Sacramento's Changing Suburban Landscape
Geographers Robin Datel and Dennis Dingemans identify a host of forces that have led to the re-emergence of Sacramento as a gateway of immigration. These include a history of immigrant settlement, the region's role as a refugee magnet, the availability of inexpensive suburban housing, and the demand for both brain and brawn migrants.
Sacramento had about 250,000 foreign-born residents in 2000, and it gained another 100,000 by 2006, making it 17.6 percent foreign born. Forty-one percent of this population is from Asia; 33 percent from Latin America; and 11 percent from Eastern Europe. Furthermore, Sacramento ranked tenth among all U.S. metropolitan areas in the absolute number of refugees that were resettled between 1983 and 2004.
Immigrants have had an impact on the commercial and religious geography of suburban Sacramento communities as well as on schools that have become increasingly diverse. Notably, Eastern European refugees have been attracted to Sacramento northeast of downtown, as well as to West Sacramento, where a previous generation of Russian immigrants made their home and where religious institutions (Baptist as well as Orthodox) are well established.
The other large refugee population settling in Sacramento is from Southeast Asia, particularly Vietnam and Laos, including many Hmong. Churches on the south side of Sacramento played an instrumental role in sponsoring refugees. Refugee service organizations, such as Sacramento Lao Family Community Inc. and the Hmong Women's Heritage Association, sprang up in this area.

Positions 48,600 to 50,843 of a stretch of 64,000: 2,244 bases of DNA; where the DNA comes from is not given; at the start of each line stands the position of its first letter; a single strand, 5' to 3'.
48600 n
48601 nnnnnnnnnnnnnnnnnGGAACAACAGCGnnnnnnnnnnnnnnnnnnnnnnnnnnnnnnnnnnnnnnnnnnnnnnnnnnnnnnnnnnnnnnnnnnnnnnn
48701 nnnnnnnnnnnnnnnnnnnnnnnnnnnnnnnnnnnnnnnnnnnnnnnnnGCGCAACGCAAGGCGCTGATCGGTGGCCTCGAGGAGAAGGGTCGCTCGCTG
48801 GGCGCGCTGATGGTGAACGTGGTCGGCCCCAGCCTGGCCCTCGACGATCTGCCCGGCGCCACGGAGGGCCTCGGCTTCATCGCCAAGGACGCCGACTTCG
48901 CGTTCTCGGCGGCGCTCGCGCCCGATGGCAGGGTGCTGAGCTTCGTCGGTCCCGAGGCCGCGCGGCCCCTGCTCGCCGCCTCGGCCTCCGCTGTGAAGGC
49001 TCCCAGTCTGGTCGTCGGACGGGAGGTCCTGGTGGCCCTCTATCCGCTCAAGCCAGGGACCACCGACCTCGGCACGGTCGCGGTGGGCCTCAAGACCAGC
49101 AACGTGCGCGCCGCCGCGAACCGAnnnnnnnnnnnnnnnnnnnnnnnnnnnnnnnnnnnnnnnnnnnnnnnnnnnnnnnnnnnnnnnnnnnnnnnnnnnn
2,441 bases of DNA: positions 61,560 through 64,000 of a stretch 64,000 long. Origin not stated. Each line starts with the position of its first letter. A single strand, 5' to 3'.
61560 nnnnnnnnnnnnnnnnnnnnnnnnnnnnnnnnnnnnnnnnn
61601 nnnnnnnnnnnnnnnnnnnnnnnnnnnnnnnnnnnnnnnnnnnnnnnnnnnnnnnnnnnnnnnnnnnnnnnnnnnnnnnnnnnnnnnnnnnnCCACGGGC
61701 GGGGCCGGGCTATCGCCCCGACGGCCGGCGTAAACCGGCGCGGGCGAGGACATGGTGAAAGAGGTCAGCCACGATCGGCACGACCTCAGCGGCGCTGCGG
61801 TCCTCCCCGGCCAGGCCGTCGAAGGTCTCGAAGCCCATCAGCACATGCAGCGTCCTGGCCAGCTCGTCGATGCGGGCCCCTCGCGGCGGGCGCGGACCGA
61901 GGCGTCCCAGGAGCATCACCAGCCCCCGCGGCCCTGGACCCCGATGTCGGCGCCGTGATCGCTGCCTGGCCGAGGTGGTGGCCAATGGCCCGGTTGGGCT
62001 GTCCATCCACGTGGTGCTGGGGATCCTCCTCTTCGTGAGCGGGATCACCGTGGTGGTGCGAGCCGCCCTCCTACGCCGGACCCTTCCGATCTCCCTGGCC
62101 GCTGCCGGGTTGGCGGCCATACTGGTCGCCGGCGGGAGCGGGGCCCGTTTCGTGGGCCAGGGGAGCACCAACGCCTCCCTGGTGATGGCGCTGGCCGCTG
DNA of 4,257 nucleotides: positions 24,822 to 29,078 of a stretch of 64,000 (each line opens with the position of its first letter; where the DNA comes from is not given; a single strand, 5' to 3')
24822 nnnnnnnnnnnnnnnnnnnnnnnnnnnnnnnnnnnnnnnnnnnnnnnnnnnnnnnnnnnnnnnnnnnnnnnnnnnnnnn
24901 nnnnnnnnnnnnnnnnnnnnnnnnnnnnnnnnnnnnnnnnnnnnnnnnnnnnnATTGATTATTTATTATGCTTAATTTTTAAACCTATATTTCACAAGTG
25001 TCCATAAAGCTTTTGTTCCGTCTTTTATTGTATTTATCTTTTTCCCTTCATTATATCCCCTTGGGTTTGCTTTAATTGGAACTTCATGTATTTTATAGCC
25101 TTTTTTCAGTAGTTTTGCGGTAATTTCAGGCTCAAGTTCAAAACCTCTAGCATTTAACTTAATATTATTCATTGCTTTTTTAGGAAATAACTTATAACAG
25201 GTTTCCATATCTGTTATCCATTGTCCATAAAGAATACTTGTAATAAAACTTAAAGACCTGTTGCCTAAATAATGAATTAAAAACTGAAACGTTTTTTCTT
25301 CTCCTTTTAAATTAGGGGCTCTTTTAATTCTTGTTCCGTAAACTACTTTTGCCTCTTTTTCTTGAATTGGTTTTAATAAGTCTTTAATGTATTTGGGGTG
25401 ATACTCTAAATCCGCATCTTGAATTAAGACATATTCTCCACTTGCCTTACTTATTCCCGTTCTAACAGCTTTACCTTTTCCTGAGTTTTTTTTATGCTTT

Southeast Asian refugees settled not only in the south side of the city but also in the adjacent, unincorporated, and more suburban area of Sacramento County.
Since Hmong tend to have the lowest incomes among Asian immigrants, they have moved into less expensive housing, either in the city or in the older inner suburbs.
The impact of the foreign born on the suburban commercial landscape of Sacramento is significant. A Little Saigon has emerged along Stockton Boulevard with 350 Asian businesses.
In another area of the city, along six miles of Franklin Boulevard which is located to the west and parallel to Stockton Boulevard, a Latino commercial strip has developed. Elsewhere in the city there are Korean and Slavic entrepreneurial clusters.